Energy Index Fueled by Job Growth

Industry employment growth helped to push the Oklahoma Energy Index to another record.
Using data compiled in April, the OEI reached 221.0 in April, up from 220.0 in March and up 7.7 percent from the April 2006 index of 205.2. Oklahoma’s crude oil and natural gas industry is continuing to make an impact on the Oklahoma job market.
Energy companies have added an estimated 5,800 jobs in the last year, a 15 percent increase from one year ago.
Data from the Oklahoma Employment Securities Commission shows “support activities,” including oilfield service companies and drilling companies, added 3,300 jobs over the past year.
“There are a great many people involved in the industry that are not accounted for in these numbers,” said Karr Ingham, the economist who compiles the Oklahoma Energy Index. “Owners of smaller companies would be considered self-employed, and other workers, for one reason or another, are technically not included in these estimates.”
Ingham said energy industry job growth continues despite a slowdown in other areas of the state’s energy economy. Prices remain favorable, though both oil and natural gas prices paid to Oklahoma producers are below year-ago and historical levels. The rig count also remains below year-ago and historical levels.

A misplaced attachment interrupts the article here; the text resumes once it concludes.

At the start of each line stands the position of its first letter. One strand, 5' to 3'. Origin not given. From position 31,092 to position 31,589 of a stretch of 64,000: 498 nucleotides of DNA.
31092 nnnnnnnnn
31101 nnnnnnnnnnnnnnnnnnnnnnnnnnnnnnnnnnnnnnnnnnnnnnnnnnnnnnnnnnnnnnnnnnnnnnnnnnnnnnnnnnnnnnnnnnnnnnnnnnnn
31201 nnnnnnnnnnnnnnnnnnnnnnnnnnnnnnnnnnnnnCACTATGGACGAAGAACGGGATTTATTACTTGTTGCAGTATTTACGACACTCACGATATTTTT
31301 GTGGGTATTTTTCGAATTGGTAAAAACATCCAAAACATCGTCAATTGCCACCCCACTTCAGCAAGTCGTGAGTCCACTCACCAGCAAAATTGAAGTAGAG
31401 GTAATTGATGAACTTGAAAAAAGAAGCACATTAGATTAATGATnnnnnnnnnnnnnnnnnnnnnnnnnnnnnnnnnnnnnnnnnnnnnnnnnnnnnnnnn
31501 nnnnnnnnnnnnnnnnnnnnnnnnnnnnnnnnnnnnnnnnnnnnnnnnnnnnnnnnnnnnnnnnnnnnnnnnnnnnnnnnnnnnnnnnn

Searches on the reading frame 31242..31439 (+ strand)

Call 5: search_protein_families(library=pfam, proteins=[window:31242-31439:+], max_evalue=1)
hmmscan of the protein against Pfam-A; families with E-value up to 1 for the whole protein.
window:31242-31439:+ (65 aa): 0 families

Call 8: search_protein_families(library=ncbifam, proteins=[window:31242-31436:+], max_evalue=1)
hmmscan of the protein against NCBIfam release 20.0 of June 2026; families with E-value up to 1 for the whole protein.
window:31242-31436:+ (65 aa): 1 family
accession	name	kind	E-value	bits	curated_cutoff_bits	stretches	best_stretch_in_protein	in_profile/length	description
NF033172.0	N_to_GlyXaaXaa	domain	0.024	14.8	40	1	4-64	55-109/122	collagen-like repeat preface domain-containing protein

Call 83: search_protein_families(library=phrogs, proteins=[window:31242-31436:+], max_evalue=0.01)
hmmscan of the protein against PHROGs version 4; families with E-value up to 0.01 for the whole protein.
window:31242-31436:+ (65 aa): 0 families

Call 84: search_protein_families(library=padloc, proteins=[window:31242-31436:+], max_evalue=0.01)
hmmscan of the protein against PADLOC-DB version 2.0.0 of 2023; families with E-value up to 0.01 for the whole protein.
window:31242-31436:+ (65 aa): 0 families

“The demand has existed for these jobs for a considerable period of time,” said Oklahoma Independent Petroleum Association Chairman John Pilkington, an independent producer from Tulsa.
“Four years ago, the industry was facing a shortage of qualified labor. However, a growing industry and higher industry wages have attracted qualified workers back into the oil patch.”
Despite the leveling off of many energy index indicators, Pilkington said Oklahoma’s crude oil and natural gas industry continues to operate at a high level.
“The state’s oil and natural gas will remain strong and active for the foreseeable future,” Pilkington said. “And it will remain the driving force behind overall statewide economic improvement.”



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